Adapting a non-fiction book, writer-director Peter Berg created a vivid
portrait of a football town in Texas, with Billy Bob Thornton as coach. It’s a
good film … but the subsequent TV series was even better.

“America’s Next Top Model,” 9 p.m., CW. After photo shoots
in a subway and at the beach, the finalists – seven men and seven women – are

“Two and a Half Men,” 9:30 p.m., CBS. In this rerun, Lyndsey
is really not happy with the fact that Alan is sleeping with her boyfriend’s sister,
played by Kimberly Williams-Paisley.

 “Mistresses,” 10
p.m., ABC. April helps the FBI find her husband … and tries to keep their
daughter from learning what’s happening with Daniel. Also, Savi’s date with
Zack goes astray.

“The Approval Matrix,” 11 p.m., Sundance. Neal Brennan
grumbles about a world in which people are quickly offended, followed by rote
apologies and forgiveness. It’s not that great a subject, but his guests inject
bits of humor (especially Sherrod Small) and wisdom.   

TV column for Sunday, Aug. 24

TONIGHT’S MUST-SEE: “Rising Star” finale, 9 p.m., ABC.

After a quick, slick summer run, this show will give someone
a Columbia Records contract.

A frequent front-runner is Jesse Kinch, 20; last week, his
fresh take on “Billy Jean” led the vote totals, edging past an upbeat song by
Austin French, also 20, a musical worship leader. Finishing third was Dana
Williams, a Sarah Lawrence grad and part-time teacher, with a bluesy tune. Audrey
Kate Geiger -- also 24, a bartender and yoga instructor – finished fifth, but
was given the “West Coast save.”

TONIGHT’S MUST-SEE II: More finales, 9 p.m., TNT and HBO.

For TNT’s “The Last Ship,” this wraps up the first season of
a strong story about a ship that may be the only refuge against a global
epidemic. Tonight, it heads toward home, where the captain (Eric Dane) hopes to
find his family; there may be some harsh discoveries.

And for HBO’s “True Blood,” it ends the seventh and final
season. Last week, Hoyt (his memory restored) got back with Jessica and Jason
discovered platonic warmth with Bridgette. Now everything point to Sookie’s
house: Bill is there to talk; the villains are heading there to kill.

TONIGHT’S MIGHT-SEE: MTV Video Music Awards, 9-11 p.m., MTV,
with red-carpet at 8.

While would-be recording stars are performing on ABC, real
ones perform on MTV. That includes Maroon 5, Taylor Swift, Sam Smith, Ariana
Grande, Usher, Nicki Minaj, 5 Seconds to Summer and the two leaders in VMA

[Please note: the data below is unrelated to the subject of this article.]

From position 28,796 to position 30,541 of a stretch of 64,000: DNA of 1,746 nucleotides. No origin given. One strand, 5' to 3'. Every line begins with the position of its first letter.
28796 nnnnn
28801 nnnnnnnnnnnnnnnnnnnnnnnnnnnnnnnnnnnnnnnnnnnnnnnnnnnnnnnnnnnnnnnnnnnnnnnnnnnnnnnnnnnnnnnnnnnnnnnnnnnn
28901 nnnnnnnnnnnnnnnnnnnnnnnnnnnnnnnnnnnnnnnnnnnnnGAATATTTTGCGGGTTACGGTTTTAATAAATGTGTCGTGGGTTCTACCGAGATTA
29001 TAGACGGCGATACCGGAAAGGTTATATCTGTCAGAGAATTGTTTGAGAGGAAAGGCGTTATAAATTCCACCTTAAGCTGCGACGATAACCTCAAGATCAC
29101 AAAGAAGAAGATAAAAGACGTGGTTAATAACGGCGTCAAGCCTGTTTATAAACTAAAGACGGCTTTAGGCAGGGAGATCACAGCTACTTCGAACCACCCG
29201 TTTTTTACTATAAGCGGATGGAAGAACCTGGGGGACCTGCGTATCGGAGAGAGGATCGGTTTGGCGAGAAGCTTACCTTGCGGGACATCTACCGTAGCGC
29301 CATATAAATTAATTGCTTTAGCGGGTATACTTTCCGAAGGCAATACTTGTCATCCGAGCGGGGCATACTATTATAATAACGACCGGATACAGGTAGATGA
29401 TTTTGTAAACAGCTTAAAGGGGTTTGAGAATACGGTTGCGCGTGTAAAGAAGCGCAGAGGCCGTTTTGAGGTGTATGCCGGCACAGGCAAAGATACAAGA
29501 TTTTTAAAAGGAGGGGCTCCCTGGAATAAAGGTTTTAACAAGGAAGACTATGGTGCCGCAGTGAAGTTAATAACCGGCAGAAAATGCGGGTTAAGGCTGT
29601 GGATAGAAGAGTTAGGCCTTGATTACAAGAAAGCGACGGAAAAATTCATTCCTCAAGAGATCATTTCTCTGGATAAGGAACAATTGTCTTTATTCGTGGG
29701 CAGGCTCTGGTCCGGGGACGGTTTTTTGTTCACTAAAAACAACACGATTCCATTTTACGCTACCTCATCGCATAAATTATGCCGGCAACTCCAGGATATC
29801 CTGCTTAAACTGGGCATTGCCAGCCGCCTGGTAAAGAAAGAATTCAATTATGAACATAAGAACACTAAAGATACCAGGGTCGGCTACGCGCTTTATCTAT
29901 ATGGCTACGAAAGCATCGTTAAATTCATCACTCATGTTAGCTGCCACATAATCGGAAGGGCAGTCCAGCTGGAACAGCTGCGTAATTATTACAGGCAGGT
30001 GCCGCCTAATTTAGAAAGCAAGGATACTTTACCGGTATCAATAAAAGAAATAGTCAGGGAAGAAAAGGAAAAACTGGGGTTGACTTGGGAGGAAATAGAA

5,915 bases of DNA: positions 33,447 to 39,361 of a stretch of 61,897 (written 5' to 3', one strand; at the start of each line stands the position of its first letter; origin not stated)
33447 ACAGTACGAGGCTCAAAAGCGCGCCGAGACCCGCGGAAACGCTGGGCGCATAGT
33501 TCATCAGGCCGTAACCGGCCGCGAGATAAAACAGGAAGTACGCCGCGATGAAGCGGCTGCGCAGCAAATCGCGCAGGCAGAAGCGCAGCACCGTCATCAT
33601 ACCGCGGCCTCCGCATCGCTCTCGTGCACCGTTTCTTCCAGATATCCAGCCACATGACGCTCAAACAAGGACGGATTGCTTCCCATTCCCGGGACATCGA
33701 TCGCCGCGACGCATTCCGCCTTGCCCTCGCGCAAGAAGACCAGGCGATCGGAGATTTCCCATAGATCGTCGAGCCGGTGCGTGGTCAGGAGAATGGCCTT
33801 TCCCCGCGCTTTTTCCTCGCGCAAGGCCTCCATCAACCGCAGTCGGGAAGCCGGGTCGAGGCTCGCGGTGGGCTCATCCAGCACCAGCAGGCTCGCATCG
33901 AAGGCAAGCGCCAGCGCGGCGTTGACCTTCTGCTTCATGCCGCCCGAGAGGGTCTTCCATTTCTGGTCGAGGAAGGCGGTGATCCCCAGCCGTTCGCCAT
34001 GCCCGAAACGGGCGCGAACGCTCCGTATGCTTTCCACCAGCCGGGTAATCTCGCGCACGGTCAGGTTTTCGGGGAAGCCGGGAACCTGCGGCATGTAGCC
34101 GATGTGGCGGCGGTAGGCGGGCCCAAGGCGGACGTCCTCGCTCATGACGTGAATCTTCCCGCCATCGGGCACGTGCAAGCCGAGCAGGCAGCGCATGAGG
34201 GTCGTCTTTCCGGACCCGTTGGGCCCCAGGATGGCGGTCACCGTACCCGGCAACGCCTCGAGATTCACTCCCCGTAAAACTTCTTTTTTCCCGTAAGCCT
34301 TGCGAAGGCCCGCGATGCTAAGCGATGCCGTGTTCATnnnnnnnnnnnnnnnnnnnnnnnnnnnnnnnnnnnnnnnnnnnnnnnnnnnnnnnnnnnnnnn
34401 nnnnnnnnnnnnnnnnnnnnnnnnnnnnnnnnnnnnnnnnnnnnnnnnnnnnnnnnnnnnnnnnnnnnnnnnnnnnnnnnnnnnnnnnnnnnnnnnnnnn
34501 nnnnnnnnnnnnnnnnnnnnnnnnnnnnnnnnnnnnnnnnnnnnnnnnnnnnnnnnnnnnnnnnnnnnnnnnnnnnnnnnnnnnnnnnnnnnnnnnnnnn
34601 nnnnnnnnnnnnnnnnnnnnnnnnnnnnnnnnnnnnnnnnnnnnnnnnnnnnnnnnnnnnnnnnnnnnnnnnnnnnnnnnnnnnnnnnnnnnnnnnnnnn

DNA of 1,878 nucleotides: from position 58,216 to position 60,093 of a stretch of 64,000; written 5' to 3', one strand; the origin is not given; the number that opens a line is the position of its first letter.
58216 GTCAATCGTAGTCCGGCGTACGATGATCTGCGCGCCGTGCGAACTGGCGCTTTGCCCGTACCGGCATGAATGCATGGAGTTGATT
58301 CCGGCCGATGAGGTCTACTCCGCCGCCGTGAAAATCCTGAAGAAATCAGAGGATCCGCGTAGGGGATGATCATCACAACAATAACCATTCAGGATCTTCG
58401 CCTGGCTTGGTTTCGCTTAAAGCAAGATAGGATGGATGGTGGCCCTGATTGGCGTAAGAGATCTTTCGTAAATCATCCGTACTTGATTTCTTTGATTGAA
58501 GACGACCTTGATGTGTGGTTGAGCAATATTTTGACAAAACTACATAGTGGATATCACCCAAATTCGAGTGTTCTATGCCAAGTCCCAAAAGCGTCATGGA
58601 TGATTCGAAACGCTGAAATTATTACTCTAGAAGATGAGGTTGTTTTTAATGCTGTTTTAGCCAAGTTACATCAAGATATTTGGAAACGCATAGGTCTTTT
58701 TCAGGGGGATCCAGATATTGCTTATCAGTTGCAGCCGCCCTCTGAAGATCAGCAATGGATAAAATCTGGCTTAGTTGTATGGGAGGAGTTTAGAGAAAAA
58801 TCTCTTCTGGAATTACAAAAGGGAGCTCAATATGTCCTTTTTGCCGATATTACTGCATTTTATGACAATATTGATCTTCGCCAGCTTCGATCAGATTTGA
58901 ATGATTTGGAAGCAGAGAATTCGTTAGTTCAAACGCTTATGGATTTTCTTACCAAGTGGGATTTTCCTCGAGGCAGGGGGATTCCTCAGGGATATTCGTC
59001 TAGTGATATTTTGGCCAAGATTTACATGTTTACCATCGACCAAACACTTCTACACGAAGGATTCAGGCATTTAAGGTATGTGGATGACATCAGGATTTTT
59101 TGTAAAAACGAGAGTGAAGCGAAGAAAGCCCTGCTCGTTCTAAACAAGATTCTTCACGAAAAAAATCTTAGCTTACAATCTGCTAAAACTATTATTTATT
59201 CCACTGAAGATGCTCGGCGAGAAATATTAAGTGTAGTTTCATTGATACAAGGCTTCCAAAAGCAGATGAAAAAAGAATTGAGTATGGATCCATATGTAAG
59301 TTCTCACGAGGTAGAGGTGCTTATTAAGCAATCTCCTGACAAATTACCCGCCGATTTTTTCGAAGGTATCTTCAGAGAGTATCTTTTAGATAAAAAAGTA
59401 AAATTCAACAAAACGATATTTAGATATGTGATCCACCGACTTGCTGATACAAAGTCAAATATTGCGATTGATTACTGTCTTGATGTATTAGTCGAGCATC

nominations, Beyonce and Iggy Azalea.

They have eight nominations apiece, including video of the
year. Her “Drunk in Love” and his “Fancy” face Miley Cyrus’ “Wrecking Ball,”
Sia’s “Chandelier” and Pharrell Williams’ “Happy.”

TONIGHT’S ALTERNATIVE: “Masterpiece Mystery: Breathless”
opener, 9 p.m., PBS (check local listings).

In the early 1960s, London’s medical people have good manners,
great diction and deep secrets. Two nurses – flashy Jean and diligent Angela–
are hiding their pasts. Otto, a rich, married doctor (Jack Davenport of
“Smash”) tries to hide his lust for Angela.

Then there’s a wartime secret he and another doctor share.
Now a police inspector, damaged and angry, questions Otto’s wife. This chapter,
the first of three, moves slowly, but is beautifully played.

Other choices include:

Football, 4 p.m. ET Fox and 8 p.m. ET NBC. Two weeks before
the start of the pros’ regular season, we’re supposed to cartch a doubleheader.
It’s San Diego at San Francisco, followed by Cincinnati at Arizona.

“The Simpsons,” 8 p.m., Fox. A new student (an aspiring
falconer) rescues Bart from bullies.

“Unforgettable,” 9 p.m., CBS. Carrie and Al find a hidden
community on an island near Manhattan.

“Reckless,” 10 p.m., CBS. Roy’s high school sweetheart faces
murder charges. He agrees to defend her, despite damage to his family
reputation and his status at work.

“The Strain,” 10 p.m., FX. Amid flashbacks that show his
painful past with Eichhorst, we see Setrakian insist that the only way to stop
the rampage is to kill the head vampire. It’s a good episode, despite plot
stretches that require wobbly thinking by a child-care provider and by the
usually wise Setrakian.

TV column for Saturday, Aug. 23

TONIGHT’S MUST-SEE: Gymnastics, 8-10 p.m., NBC.

The tiny teen-agers keep changing, but the skill continues.
Olympic champion Gabrielle Douglas has switched coaches and is skipping these
national championships; the new fuss involves Simone Biles, 17, who won last
year’s national and world titles.

The women’s competition has its finals tonight. The men
start their finals at 2:30 p.m. Sunday.

TONIGHT’S MUST-SEE II: “Doctor Who,” 8:15 p.m., BBC America;
reruns at 12:15 a.m.

In the 51-year “Who” history, 11 men have played The Doctor.
Now the 12
th begins, in a sharp change: Matt Smith was 27 when he
took the role four years ago; Peter Capaldi is 56.

His arrival is treated as a major event. A marathon has
Smith’s final episodes, with the last one starting at 6:40 p.m.; there’s a live
pre-show at 8 and then the movie, with Victorian London facing annoyances,
including dinosaurs and spontaneous combustion.

TONIGHT’S ALTERNATIVE: “Glee,” 9 p.m., Fox.

This one will have to hold us for a while. Fox reruns the